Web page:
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Tetanus Immunity and Epidemiology in Australia, 1993-2010

[ Vol. 20 , Issue. 3 ]

Author(s):

Xinting Lu, Helen E. Quinn*, Rob I. Menzies, Linda Hueston and Peter B. McIntyre   Pages 330 - 340 ( 11 )

Abstract:


Background: This study evaluates trends in tetanus immunity and epidemiology over the last two decades in Australia, drawing on two national serological surveys and national tetanus morbidity data, to justify current Australian adult tetanus booster recommendations.

Methods: We compare tetanus immunity level between two national serosurveys, and examine incidence trends using the most accurate estimation of the true number of cases by correcting for under-ascertainment.

Results: Tetanus immunity in people aged <60 years is high, but the elderly, particularly the female elderly, may not be adequately protected. Over the past twenty years older people have regularly accounted for the highest number of tetanus cases, with an increasing proportion of cases.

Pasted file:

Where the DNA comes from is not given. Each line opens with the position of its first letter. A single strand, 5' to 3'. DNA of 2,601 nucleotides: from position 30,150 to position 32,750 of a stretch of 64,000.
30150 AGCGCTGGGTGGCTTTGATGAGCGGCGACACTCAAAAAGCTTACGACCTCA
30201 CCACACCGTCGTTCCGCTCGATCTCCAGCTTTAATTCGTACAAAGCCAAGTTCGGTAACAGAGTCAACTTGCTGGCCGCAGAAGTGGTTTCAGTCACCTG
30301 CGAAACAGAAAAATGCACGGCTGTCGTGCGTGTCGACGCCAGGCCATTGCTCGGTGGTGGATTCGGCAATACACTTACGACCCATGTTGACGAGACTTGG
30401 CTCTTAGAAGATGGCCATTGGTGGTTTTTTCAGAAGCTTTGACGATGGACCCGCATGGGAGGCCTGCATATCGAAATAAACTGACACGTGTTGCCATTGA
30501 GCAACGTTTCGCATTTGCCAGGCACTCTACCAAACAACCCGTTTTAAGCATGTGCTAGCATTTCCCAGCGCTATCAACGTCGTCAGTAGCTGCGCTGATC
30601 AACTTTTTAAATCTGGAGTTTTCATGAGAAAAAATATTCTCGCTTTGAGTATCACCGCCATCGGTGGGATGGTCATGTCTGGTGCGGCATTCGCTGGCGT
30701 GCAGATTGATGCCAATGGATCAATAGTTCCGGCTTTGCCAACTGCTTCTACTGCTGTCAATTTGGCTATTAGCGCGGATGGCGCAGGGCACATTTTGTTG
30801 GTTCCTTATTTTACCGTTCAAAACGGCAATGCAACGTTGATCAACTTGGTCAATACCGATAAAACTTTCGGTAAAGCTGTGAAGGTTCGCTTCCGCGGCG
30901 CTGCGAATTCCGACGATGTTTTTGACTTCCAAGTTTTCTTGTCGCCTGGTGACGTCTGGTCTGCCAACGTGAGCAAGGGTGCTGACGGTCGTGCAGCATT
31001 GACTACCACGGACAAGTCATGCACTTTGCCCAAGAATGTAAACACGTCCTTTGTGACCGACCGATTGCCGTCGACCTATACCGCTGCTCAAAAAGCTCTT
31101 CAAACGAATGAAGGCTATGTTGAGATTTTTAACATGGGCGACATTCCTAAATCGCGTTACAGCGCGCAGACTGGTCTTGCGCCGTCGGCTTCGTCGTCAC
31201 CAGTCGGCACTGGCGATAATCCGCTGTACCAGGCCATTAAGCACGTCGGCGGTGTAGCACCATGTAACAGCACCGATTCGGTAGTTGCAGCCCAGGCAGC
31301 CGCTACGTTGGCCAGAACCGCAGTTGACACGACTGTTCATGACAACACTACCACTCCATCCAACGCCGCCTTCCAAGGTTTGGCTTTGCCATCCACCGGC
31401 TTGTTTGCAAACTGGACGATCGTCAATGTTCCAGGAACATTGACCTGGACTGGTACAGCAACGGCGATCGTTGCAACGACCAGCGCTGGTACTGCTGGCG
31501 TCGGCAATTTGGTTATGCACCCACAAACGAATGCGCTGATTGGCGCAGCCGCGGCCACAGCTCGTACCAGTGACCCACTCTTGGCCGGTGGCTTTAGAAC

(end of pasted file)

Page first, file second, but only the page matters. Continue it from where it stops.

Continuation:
Conclusion: Despite a positive decrease in tetanus incidence, there remains a significant burden in the elderly population of an entirely preventable disease. Supplying a funded booster dose of dTpa at 65 years would be, potentially, an effective strategy to prevent tetanus cases in Australia.

Keywords:

Tetanus, immunity, surveillance, Australia, epidemiology, diphtheria.

Affiliation:

National Centre for Immunisation Research & Surveillance (NCIRS), The Children's Hospital at Westmead, Sydney, National Centre for Immunisation Research & Surveillance (NCIRS), The Children's Hospital at Westmead, Sydney, School of Public Health and Community Medicine, UNSW, Centre for Infectious Diseases and Microbiology – Public Health, Institute for Clinical Pathology and Medical Research (ICPMR), Westmead, Sydney, National Centre for Immunisation Research & Surveillance (NCIRS), The Children's Hospital at Westmead, Sydney



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